The growing stream of US military equipment in Ukraine includes “laser-guided rocket equipment” which is now confirmed to be Advanced Precision Kill Weapon System II, or APKWS II. However, it is still unclear what the Ukrainians will fire them from, as they do not have any platforms typically used to fire US-made 70mm rockets.
When the US Army’s plan to send in laser-guided rockets was originally announced, we surmised that one scenario might be that the Department of Defense would draw on its stockpile of 70mm Hydra rockets, equipped with APKWS II kits from BAE Systems, for use on Ukrainian Turkish-made missiles. Bayraktar TB2 UAV.
Another possibility is to mount 70mm rocket pods on Mi-17 Hip helicopters – the United States is sending a group originally acquired for Afghanistan to Ukraine to reinforce the country’s existing fleet. Although helicopters in this case would benefit from being equipped with a laser designator to guide the rockets themselves to their targets, it is also possible to provide targeting via another laser designator, such as one on the ground or in the airs on another plane. A central data bus and rocket-capable computer would also be a key addition to the Hips.
Finally, Ukraine could use laser-guided rockets in a ground or surface launched format. BAE Systems has tested a modular system that could fit vehicles as small as an MRZR buggy, which includes fire control and targeting components, and the rockets themselves enclosed in a small launcher. Ukraine already uses buggies as anti-tank guided missile platforms, so that would make sense. Additionally, mounting them on larger vehicles or even small patrol boats could also be interesting.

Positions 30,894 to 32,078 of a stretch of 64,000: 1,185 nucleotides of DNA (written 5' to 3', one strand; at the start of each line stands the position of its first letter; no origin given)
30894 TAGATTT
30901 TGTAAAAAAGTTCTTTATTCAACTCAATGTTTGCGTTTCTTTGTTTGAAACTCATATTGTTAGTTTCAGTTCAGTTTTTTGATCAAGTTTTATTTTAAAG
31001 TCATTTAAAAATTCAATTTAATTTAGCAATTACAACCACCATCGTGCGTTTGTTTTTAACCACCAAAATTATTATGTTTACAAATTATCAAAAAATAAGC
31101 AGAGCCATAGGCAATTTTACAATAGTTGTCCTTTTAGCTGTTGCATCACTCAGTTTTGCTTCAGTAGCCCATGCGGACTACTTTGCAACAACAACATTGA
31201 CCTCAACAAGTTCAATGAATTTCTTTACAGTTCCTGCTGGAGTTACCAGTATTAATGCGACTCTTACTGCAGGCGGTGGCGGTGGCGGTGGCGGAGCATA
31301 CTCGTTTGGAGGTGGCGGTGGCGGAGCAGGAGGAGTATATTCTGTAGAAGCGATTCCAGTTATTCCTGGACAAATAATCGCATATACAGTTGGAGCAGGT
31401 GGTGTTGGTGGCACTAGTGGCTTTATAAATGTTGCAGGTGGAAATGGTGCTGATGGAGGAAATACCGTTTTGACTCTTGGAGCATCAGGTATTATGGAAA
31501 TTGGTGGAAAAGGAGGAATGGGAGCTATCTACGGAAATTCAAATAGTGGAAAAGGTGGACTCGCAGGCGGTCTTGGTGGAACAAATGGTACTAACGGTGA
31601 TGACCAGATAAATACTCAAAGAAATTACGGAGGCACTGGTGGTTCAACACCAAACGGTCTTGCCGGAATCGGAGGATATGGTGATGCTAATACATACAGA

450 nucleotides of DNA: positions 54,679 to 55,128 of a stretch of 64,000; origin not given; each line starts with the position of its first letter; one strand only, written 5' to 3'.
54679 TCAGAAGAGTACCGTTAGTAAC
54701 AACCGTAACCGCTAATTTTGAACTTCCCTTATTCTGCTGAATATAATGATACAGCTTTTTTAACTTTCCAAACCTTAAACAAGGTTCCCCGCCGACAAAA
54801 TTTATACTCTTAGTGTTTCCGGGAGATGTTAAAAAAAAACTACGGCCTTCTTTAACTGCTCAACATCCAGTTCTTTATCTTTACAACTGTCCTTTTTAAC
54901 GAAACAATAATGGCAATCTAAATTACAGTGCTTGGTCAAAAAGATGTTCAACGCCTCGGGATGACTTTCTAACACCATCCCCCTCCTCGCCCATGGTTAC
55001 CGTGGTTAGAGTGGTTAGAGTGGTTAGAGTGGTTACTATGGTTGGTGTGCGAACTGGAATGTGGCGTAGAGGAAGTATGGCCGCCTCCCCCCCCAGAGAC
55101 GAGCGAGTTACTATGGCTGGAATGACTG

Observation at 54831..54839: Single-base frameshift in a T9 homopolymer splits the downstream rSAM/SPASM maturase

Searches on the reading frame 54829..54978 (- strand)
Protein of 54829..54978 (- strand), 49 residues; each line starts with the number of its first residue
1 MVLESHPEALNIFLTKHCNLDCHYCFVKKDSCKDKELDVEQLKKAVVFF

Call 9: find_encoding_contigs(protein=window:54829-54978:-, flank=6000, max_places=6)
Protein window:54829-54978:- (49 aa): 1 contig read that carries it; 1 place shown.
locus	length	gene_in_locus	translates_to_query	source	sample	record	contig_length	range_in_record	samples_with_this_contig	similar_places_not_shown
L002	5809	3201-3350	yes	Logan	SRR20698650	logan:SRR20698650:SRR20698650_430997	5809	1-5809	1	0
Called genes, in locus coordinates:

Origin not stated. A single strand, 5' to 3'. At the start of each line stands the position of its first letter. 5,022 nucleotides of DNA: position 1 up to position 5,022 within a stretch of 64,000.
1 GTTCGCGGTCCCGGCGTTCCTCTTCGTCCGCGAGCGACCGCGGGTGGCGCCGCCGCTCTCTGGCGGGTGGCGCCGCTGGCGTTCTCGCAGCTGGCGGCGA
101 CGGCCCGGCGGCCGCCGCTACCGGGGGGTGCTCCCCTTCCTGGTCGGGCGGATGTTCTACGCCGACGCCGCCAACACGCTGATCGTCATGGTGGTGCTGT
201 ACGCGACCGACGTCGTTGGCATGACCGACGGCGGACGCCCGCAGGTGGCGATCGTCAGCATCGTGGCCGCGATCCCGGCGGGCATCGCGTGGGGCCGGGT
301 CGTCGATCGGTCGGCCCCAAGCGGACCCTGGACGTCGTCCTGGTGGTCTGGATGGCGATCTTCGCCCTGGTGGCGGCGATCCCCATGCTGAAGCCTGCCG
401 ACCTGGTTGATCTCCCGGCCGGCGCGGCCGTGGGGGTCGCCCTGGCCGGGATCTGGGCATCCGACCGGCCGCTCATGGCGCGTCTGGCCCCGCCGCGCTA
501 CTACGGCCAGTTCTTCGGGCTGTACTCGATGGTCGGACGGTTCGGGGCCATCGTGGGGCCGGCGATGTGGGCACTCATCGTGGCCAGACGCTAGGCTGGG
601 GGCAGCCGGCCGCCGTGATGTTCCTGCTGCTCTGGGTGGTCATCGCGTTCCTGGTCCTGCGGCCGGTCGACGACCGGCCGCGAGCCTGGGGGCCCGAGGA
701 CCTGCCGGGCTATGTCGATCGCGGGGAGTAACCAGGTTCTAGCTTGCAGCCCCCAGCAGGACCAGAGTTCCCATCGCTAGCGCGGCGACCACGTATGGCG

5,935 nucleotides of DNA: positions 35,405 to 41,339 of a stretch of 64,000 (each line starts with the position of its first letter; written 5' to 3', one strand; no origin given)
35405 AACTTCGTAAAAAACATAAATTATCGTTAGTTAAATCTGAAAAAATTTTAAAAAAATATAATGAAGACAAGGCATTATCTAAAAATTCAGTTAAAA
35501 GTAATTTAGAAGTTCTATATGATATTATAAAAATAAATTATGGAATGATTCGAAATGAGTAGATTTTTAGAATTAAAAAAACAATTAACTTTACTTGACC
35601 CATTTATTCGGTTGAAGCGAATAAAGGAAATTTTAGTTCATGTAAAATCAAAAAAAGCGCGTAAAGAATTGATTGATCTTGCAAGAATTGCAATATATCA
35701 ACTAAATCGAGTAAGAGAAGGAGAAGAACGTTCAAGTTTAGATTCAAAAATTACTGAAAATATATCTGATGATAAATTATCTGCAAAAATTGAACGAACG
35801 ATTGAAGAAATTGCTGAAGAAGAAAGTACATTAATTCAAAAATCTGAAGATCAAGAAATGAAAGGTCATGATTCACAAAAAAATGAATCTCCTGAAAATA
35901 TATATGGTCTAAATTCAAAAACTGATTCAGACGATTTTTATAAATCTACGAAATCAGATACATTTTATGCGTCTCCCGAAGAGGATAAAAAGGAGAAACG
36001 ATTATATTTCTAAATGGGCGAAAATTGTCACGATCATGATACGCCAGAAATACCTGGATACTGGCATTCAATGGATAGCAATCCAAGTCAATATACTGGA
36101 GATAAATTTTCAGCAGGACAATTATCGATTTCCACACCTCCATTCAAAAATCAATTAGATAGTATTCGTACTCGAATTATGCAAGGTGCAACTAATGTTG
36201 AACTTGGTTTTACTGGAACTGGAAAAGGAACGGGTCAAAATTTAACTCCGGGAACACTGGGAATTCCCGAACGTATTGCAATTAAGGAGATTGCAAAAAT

APKWS is the only laser-guided 70mm rocket officially in the US inventory and many media and analysts have inferred that it was the ammunition supplied to Ukraine, although the Pentagon has been cryptic for decades. weeks about the “laser-guided rockets” they were talking about. . We inquired about this many times, but never got a clear answer.
“I agree it’s likely APKS II,” said Bryan Clark, principal investigator and director of the Center for Defense Concepts and Technology at the Hudson Institute think tank. The war zone in an email ahead of the Pentagon’s announcement. “‘Laser-guided rocket’ really only applies to APKWS. APKWS can be launched from barrel launchers like on helicopters or simple rail launchers which could be made locally.”
On May 6, the Pentagon finally confirmed that it was the APKWS and that it was providing $22.6 million worth of guided rockets.
The 13-pound Hydra 70mm unguided rocket was developed decades ago and carried in externally mounted pods on rotorcraft and fixed-wing aircraft. They are less accurate than guided missiles, but can be fired in rapid succession to cover large areas, particularly effective when fired from a hovering helicopter, as the United States regularly did during the war. Vietnam.